A good disaster narrative never fails to captivate — and the story of Pompeii is particularly compelling because it truly occurred. Since its rediscovery in 79 AD, the old Roman town of 11,000 has served as a source of immense historical importance, having been buried and frozen in time by the eruption of Mount Vesuvius in 79 AD. In terms of first-century Roman life, Pompeii has it all: baths, residences, tools and other things (including several wine bottles), frescoes, graffiti, a theater, an aqueduct, the “Villa of the Mysteries,” and the “Villa of the Mysteries.”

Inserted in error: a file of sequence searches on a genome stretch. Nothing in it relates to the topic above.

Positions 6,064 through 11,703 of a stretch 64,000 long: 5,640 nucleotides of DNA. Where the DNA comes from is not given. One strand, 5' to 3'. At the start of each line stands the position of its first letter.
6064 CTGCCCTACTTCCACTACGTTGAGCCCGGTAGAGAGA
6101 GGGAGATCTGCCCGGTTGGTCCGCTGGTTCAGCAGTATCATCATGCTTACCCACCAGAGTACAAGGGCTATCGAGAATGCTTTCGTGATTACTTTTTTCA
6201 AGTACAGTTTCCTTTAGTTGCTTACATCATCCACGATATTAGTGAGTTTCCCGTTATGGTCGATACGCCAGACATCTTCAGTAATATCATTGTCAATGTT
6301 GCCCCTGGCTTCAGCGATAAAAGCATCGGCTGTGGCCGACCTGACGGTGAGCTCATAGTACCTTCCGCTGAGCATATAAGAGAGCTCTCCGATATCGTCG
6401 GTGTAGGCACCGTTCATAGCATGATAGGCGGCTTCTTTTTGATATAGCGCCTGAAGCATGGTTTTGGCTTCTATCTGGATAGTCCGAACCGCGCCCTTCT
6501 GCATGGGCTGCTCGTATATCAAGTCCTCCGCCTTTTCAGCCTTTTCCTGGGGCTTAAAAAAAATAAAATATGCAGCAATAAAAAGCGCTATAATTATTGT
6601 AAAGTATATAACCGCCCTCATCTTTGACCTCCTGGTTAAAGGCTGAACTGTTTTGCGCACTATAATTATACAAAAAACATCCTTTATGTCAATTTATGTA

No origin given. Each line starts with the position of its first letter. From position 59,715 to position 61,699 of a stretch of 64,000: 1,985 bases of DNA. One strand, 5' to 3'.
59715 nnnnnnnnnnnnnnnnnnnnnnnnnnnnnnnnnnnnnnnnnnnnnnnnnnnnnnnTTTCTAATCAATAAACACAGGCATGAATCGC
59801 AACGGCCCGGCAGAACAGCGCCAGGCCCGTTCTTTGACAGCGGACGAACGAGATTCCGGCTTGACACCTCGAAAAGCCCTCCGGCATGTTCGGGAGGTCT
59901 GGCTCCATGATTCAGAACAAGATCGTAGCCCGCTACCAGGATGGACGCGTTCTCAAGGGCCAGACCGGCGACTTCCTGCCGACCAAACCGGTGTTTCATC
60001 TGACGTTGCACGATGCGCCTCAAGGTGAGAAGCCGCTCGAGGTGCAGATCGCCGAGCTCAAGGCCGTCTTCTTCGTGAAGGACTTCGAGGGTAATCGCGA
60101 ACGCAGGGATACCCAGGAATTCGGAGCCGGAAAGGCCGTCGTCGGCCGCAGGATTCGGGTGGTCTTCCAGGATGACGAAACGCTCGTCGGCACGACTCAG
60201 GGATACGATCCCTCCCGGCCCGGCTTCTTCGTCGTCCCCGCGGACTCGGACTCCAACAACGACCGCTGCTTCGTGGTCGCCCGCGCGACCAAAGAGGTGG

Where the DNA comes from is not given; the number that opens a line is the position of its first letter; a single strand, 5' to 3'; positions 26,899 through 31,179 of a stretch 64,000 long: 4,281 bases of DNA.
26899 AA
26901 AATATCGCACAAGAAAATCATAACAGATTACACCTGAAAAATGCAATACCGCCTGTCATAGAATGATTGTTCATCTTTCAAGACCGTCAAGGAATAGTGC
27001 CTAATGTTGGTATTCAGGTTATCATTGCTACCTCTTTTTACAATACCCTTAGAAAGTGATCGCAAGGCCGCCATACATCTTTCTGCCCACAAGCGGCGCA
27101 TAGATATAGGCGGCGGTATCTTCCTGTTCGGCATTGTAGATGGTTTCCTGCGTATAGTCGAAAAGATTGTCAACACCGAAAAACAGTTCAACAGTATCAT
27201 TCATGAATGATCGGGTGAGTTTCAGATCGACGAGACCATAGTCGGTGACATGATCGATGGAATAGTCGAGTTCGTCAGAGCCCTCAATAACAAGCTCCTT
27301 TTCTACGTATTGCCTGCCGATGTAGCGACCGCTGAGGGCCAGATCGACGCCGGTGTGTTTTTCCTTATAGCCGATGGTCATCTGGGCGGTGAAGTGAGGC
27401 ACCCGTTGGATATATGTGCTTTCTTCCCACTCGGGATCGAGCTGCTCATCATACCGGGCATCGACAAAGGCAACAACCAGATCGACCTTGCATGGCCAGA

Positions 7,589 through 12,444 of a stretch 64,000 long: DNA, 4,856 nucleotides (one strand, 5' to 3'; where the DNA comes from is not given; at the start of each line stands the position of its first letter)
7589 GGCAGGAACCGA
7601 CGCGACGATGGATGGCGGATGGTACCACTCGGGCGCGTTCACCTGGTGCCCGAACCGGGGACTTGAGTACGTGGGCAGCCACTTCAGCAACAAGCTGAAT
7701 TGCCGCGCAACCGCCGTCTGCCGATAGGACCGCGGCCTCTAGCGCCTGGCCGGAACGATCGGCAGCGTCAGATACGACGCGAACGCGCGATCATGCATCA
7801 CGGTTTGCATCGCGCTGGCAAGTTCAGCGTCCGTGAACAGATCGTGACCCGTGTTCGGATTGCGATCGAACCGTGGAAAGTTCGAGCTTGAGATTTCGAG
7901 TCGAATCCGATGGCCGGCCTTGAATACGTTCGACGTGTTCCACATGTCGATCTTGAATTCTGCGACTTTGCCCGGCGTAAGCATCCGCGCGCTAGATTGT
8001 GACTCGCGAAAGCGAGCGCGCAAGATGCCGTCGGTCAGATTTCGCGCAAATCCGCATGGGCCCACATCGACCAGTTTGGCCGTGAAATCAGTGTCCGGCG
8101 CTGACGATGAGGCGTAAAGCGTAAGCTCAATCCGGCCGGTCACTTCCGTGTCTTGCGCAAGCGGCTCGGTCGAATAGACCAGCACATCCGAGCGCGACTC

More than any other source, the ash-preserved ruins of Pompeii have offered historians an insight into what life was like at that period and in that location. A Day in Pompeii, an exhibition hosted at the Melbourne Museum in 2009, allowed its more than 330,000 visitors to gain a more in-depth understanding of Pompeii’s everyday life. The exhibition contained a 3D theater installation, which exhibited the animation shown above, among other things. Watch it, and you’ll witness Pompeii brought back to life using computer-generated graphics — and then, in a series of images taken over 48 hours, entombed by Vesuvius for the second and final time.